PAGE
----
Earlier this week, it was learned that Whitney, the upcoming documentary about Whitney Houston, contained the allegation that Houston and her half-brother Gary were molested by her cousin Dee Dee Warwick. While Dee Dee's work has been overshadowed by the accomplishments of her older sister, Dionne, she also had a distinguished career, with many hits in the '60s and '70s, prior to her death in 2008.

Born Delia Mae Warrick on Sept. 25, 1945, Dee Dee was raised in a family of gospel singers, including her aunt Cissy Houston (Whitney's mother) and learned to sing in the choir of Newark, N.J.'s New Hope Baptist Church. The Warrick girls, Cissy, Judy Clay and Doris Troy formed the Gospelaires and, after winning the weekly talent show at the Apollo Theater in 1959, they started getting work as studio backup singers.

The first track they recorded was "Won't You Deliver Me" by Sam "The Man" Taylor. They soon graced other recordings by Garnet Mimms, the Drifters, Ben E. King, Aretha Franklin and other New York-based R&B singers, calling themselves the Sweet Inspirations for their secular work.

But solo careers and a change of last name to "Warwick" soon beckoned, and Dionne broke through in 1962 with "Don't Make Me Over," the first of her many hits penned by Burt Bacharach and Hal David. Dee Dee signed with Jubilee a year later, with her first single being "You're No Good." Unfortunately, Betty Everett released her own version of the song shortly thereafter and had a bigger hit. (Linda Ronstadt took her version of the song to No. 1 in 1975.)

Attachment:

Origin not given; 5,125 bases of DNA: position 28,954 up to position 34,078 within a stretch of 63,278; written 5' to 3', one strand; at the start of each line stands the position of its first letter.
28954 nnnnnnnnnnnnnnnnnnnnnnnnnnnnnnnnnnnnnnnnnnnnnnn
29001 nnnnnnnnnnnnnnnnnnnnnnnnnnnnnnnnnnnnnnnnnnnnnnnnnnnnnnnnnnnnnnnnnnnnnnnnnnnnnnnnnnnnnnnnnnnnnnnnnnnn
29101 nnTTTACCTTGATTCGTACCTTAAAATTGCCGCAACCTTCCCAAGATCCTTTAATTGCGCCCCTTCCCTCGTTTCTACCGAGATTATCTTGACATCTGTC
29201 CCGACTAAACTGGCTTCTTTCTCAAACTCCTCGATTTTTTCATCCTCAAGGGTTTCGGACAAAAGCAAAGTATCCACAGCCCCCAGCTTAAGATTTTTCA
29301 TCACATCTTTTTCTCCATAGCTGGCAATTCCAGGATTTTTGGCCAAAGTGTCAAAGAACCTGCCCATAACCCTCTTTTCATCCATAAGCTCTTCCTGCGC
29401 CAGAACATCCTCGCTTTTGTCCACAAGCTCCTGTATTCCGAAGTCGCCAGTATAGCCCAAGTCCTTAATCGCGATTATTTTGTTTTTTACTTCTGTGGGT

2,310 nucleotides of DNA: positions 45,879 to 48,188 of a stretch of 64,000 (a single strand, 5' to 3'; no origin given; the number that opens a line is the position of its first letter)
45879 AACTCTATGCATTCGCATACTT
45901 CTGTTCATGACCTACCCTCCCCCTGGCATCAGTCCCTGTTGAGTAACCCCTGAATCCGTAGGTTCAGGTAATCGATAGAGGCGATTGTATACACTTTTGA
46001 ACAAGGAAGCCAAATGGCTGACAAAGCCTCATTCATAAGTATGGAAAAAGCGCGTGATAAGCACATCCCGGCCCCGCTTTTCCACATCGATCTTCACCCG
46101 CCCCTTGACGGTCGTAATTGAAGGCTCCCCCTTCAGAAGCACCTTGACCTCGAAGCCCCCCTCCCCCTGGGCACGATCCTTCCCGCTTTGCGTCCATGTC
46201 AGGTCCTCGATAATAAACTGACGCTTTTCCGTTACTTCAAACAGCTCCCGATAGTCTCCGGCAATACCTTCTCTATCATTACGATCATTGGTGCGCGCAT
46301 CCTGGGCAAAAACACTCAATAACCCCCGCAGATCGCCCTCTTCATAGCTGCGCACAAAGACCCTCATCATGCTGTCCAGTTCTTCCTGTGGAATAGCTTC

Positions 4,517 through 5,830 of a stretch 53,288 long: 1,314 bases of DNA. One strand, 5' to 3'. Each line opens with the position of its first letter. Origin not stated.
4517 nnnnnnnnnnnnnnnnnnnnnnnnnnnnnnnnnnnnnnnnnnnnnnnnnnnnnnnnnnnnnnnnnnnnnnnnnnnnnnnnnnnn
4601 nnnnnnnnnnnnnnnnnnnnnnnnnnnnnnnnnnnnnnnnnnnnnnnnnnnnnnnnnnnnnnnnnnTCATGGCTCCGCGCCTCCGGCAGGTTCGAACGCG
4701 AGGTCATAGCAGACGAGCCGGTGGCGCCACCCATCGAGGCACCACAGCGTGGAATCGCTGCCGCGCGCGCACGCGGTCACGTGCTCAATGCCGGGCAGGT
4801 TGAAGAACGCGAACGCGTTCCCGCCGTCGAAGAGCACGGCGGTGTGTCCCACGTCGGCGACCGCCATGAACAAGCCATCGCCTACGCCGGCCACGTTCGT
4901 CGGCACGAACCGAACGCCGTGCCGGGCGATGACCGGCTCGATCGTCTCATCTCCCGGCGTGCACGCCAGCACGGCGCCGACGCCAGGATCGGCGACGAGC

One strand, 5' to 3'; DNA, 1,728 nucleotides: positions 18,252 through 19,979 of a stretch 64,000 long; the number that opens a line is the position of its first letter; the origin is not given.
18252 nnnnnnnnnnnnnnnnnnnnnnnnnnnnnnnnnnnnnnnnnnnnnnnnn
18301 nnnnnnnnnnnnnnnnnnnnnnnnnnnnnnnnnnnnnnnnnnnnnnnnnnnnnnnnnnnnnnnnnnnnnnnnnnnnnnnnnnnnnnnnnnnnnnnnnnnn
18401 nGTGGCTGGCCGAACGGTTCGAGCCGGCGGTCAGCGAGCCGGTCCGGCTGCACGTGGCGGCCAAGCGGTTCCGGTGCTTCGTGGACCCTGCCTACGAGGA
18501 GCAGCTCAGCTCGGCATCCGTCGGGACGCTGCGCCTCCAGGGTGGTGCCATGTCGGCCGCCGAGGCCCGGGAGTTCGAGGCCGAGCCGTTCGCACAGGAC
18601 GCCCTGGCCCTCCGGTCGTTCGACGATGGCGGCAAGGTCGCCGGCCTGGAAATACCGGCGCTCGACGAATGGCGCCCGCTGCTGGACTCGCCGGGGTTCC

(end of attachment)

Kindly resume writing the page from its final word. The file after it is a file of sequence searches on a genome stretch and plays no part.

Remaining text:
Although she continued to record for other labels, it wasn't until Warwick signed with Mercury subsidiary Blue Rock and paired with producer Ed Townsend in 1965 that she began to taste chart success. Her recording of "I Want to Be With You," from the Broadway musical Golden Boy, became her biggest hit, reaching No. 9 on the R&B chart and just missing the Top 40 of the pop chart. She hit the Top 20 of the R&B chart with her next song, "I'm Gonna Make You Love Me," which was later recorded as a duet by Diana Ross and the Temptations.

After another hit with "Foolish Fool," she moved to Atco in 1970. But she would soon find herself lost in the shuffle -- she would later say that they were more focused on Aretha Franklin and Roberta Flack -- and her time on the label ended in 1973, charting only three singles at R&B, including a 1971 cover of Elvis Presley's "Suspicious Minds."

She continued to record for several labels until the mid-'80s, and also resurfaced singing backup for Dionne. She passed away on Oct. 18, 2008 at a nursing home in Essex County, N.J. Her story was featured on an episode of the Chancellor of Soul's Soul Facts show, which is embedded below.

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